"Bayou Bill" Scifres
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Snow Can Be Exciting With A "Fannyboggan"
Copyright © 2003 by Bill Scifres

Indiana, much of the Midwest, and Eastern states were transformed into a winter wonderland by last week's snow, much to the consternation of millions of people.

Now, the same snow that snarled traffic and made life miserable in many other ways (including life-threatening and life-taking situations) can be used in a form of outdoor recreation that is beyond comparison. Let me tell you about it.

This is the fannyboggan I discovered in Canada.Once, while on a winter sports tour of the Canadian Laurentians, I discovered what the local folks called a "fannyboggan." It was nothing more than a snakelike snow structure built like a four-foot high "U" coming down a steep hillside.

Walls of the snow-crusted "U" were six to 10 inches thick at the top. The structure probably was six feet wide at the bottom. The bottom of the "U" was as flat and smooth as the builders could make it, and once completed, the entire "U" was packed tightly and sprayed with water when air temperatures were below freezing at night. Outside walls on hairpin turns had to be extra thick and high to withstand the "G" forces created by hefty bodies, and to keep the riders from going over the top.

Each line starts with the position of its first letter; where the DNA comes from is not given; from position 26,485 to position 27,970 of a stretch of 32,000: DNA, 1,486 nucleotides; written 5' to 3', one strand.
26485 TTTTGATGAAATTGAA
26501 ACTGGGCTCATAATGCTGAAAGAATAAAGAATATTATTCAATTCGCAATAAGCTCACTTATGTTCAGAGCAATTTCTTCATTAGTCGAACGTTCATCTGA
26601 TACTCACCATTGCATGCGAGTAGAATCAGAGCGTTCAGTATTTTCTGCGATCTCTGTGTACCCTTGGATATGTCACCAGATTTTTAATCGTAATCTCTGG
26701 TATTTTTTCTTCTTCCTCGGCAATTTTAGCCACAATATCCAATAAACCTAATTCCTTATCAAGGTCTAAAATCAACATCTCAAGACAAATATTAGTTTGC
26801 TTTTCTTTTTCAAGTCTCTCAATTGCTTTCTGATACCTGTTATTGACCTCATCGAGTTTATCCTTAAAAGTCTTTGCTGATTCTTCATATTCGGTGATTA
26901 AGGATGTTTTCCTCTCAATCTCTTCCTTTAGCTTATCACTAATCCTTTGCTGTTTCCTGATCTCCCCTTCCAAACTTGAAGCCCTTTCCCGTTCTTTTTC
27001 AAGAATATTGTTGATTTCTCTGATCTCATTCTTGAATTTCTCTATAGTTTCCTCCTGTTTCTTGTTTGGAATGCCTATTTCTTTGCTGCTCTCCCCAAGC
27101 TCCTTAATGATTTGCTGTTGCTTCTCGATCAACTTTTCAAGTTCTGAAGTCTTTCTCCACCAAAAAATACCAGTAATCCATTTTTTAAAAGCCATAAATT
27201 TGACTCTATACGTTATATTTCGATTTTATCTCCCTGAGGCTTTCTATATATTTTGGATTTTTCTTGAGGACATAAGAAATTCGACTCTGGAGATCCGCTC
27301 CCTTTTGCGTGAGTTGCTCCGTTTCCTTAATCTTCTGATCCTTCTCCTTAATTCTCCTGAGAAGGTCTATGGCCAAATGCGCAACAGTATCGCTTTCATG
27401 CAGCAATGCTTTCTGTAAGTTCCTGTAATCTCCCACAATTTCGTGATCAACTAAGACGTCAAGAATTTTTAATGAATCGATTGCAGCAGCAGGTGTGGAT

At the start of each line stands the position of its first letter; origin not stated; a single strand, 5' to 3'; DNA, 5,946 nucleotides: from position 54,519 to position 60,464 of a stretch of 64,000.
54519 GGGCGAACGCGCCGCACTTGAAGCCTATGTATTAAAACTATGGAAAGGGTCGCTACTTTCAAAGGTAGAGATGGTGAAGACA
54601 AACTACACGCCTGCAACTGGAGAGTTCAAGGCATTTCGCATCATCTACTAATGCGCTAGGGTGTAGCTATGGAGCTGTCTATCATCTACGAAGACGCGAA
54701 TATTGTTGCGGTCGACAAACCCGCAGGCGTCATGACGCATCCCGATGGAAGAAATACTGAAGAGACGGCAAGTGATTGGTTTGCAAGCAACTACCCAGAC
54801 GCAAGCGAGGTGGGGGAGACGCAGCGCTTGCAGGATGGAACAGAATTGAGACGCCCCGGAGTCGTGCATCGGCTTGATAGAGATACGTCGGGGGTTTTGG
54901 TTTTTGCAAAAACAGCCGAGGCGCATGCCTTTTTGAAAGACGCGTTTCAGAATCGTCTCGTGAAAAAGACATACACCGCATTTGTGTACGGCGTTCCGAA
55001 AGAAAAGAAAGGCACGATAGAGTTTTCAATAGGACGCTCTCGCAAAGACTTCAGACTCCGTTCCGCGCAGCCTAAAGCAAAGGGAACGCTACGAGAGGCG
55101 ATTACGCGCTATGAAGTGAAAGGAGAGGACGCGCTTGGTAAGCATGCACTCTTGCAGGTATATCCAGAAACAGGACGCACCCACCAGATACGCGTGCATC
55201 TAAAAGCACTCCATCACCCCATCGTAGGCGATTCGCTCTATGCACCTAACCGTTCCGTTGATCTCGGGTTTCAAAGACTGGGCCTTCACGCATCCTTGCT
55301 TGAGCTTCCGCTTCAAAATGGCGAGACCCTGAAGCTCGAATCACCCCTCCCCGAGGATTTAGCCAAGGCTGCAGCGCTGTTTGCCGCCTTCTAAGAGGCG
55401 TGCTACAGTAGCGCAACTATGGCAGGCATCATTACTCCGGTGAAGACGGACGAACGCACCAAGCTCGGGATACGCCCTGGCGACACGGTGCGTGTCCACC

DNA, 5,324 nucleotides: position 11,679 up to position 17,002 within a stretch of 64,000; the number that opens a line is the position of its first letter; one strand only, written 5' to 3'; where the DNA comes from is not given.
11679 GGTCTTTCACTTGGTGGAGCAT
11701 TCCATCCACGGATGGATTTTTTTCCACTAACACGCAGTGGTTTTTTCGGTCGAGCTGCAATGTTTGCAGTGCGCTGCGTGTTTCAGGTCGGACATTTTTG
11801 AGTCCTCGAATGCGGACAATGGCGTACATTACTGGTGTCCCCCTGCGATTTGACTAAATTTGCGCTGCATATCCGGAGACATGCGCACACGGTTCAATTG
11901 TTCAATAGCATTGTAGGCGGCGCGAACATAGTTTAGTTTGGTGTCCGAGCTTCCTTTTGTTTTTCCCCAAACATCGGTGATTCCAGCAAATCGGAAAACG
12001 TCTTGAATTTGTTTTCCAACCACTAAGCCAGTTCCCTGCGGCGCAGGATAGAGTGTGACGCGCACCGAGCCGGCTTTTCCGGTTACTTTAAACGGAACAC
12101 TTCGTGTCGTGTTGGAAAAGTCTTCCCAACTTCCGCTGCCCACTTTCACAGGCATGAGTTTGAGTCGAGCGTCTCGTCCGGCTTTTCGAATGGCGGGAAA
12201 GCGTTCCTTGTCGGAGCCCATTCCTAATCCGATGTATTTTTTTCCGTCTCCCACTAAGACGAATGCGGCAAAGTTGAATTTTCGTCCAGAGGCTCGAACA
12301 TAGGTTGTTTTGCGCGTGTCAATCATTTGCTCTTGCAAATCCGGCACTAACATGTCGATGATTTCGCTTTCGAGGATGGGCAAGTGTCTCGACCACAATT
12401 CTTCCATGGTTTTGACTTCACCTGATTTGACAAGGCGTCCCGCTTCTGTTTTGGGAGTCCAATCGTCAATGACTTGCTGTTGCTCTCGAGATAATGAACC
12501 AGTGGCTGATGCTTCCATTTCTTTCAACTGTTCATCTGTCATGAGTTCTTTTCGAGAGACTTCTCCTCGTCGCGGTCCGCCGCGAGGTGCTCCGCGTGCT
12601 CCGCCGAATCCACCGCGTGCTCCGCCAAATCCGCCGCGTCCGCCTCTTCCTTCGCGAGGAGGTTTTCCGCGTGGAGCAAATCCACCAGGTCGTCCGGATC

The brave--including your reporter--merely sat on a piece of cardboard at the top and came down at 50 mph or faster, through hairpin turns and blazing straight-aways.

The fannyboggan we discovered probably was 200 yards long and dropped 75 to 100 feet or more from top to bottom. But building a small-scale fannyboggan is as easy as moving the snow in from both sides and creating low sides to a trough before packing it and spraying it lightly with water on a cold day or night. 

Needless to say, with low sides, it is a good idea to have no trees or other solid objects near the sides or at the lower end of the structure.

How do you build a fannyboggan? It is easy and fun.

Let's say, hypothetically, that you have four inches of snow on the ground--wet snow is better than fluffy, dry snow because it packs better. But snow, like the proverbial rose, still is snow no matter what you call it. Any snow will make a good fannyboggan.

If you have four inches of snow on a modest little hill, plot the course of your fannyboggan and pull the snow in from both sides to create a mound of snow three or four feet wide from top to bottom of the hill. Then mash the snow down in the middle of the mound until you have a trough with sides from six inches to a foot high all the way down the hill. The trough should certainly be wide enough for a child to sit in, and it would be a good idea to make it wide enough to accommodate the backside of an adult. After all, there are young children and old children.

Pack the bottom and the sides well, making both several inches thick and as smooth as you can get them. Then, when night brings lower (freezing) temperatures, spray your boggan lightly with water and allow it to freeze.

The next day you will have every kid in the neighborhood there--sliding on everything from pieces of cardboard to those slick-surfaced dog and cat food sacks.

They will be enjoying the snow.


All columns are copyrighted by Bill Scifres and may not be reproduced in any form without prior permission from the author.  For reproduction permission and media usage fees, contact: Bill Scifres, 6420 East 116th Street, Fishers, IN 46038, E-mail: billscifres@aol.com

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